Yes, by virtue of your dignity, you deserve to be encountered with love and reverence by everyone you meet. However, romantic love is not something that we can deserve. In a world where many things can be earned through clear actions, it can be easy to fall into the trap of thinking that we can earn someone else’s heart or affection if we are extraordinarily nice or make certain sacrifices for them. I’ve heard people bitterly say things along the lines of, “I did this, this, and this, and I still can’t get a date out of them!” Hmm. Loving to get something out of someone is self seeking- and love is not self seeking. Love is meant to be a free gift, not a transactional exchange.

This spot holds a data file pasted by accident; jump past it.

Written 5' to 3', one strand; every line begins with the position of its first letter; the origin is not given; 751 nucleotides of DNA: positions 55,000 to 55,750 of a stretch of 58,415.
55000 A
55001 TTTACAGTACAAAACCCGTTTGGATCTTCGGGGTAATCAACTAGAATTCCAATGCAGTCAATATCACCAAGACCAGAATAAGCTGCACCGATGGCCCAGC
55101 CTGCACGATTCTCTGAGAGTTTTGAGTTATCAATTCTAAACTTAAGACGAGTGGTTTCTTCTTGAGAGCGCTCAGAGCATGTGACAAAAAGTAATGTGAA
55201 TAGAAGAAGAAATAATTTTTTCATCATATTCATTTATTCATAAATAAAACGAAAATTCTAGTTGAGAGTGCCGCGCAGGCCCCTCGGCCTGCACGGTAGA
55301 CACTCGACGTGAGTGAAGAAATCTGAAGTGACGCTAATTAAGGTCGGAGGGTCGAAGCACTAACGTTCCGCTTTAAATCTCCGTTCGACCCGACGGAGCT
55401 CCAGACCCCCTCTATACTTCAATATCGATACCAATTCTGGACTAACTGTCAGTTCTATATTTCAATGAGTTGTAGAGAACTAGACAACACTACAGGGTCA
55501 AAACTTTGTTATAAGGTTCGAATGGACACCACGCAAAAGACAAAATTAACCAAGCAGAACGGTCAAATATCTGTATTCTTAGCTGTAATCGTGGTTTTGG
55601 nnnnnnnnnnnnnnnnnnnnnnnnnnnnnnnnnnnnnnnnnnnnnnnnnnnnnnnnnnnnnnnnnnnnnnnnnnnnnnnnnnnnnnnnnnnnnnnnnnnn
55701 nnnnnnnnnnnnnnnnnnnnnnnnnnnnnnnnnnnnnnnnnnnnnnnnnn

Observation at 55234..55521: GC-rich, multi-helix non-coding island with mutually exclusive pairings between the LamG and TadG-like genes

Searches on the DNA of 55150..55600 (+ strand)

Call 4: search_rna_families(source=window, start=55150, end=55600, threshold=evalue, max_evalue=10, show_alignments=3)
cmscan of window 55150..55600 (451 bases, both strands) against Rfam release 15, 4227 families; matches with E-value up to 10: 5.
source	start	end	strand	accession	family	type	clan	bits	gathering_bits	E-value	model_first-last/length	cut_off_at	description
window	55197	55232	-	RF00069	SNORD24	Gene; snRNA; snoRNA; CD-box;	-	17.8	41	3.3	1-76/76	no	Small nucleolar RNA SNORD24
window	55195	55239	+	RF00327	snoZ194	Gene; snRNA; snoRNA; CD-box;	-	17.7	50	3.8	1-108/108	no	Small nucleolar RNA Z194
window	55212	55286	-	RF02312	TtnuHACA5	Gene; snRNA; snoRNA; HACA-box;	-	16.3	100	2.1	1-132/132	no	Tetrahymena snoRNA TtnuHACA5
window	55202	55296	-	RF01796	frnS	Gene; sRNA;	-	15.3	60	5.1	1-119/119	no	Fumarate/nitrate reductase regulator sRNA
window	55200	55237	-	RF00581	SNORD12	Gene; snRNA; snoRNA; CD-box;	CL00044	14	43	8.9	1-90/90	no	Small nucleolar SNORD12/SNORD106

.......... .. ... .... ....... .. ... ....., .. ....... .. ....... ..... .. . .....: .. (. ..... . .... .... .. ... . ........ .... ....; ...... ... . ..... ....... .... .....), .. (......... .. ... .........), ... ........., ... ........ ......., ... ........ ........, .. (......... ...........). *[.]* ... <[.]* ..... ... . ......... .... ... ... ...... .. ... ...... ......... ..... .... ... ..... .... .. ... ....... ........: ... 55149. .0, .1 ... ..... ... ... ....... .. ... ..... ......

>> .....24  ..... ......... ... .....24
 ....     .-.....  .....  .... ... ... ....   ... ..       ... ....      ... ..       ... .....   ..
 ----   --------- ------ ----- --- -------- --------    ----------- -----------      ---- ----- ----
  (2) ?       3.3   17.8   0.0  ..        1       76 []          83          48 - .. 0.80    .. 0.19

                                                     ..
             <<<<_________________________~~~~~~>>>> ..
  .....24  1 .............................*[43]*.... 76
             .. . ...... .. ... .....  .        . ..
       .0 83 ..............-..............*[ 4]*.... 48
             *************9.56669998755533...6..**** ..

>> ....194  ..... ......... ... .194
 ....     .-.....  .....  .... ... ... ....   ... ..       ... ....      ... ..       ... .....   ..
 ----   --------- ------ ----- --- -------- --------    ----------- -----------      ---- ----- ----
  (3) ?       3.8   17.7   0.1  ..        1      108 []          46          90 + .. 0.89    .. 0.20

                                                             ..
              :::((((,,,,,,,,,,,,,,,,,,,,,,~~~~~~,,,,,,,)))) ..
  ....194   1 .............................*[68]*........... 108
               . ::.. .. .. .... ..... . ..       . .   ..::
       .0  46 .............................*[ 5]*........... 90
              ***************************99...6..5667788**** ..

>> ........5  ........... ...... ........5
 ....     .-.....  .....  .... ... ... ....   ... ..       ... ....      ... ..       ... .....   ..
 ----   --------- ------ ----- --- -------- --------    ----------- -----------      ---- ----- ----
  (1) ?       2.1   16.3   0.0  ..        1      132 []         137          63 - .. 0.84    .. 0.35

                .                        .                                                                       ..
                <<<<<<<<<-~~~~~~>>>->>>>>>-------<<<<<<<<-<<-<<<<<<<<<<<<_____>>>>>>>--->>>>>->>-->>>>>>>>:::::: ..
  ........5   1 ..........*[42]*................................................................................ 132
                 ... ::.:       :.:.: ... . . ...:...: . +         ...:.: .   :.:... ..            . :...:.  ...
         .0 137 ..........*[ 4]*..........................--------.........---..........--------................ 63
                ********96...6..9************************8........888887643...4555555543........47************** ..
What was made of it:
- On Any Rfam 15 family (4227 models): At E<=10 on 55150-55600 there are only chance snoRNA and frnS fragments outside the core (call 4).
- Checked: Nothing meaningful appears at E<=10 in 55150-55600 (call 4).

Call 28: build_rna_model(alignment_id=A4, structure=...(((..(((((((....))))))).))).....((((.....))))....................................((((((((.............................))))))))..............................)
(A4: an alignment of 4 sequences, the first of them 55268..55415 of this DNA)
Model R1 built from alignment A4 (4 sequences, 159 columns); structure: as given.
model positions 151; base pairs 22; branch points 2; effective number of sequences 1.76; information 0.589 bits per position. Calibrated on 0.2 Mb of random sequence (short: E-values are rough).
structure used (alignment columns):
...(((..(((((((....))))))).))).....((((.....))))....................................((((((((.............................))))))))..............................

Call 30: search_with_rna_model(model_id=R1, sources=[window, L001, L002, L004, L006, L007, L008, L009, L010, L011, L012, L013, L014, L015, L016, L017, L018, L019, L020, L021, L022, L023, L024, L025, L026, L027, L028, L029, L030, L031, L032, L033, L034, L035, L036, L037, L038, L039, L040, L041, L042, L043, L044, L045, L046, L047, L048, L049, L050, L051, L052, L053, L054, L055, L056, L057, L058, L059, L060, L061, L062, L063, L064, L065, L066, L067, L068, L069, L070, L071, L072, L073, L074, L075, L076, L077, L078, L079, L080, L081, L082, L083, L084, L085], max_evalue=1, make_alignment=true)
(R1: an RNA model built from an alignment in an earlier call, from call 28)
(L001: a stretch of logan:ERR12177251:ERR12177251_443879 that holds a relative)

Love is the proper response to every human person, and acts of sacrifice are meant to spring from an overflow of that love. A mentality of entitlement can compromise the purity of the acts of love we extend, because authentic love is extended without expectations of anything in return. This is what makes sacrifice sacrificial. 

4. Befriending someone purely for the sake of a possible romantic relationship is not really loving them.

Let me shoot it straight. If you are being friends with someone more for the possibility or sake of being with them romantically in the future than for simply being with them now… then you are not truly loving them. Why? Because then you are pursuing a fantasy more than you are pursuing the person as they are in the reality of your current relationship. This results in completely missing the person in front of you whom you want to love. This is why, to love well, we must be honest about the intentions of our heart with both ourselves, and others.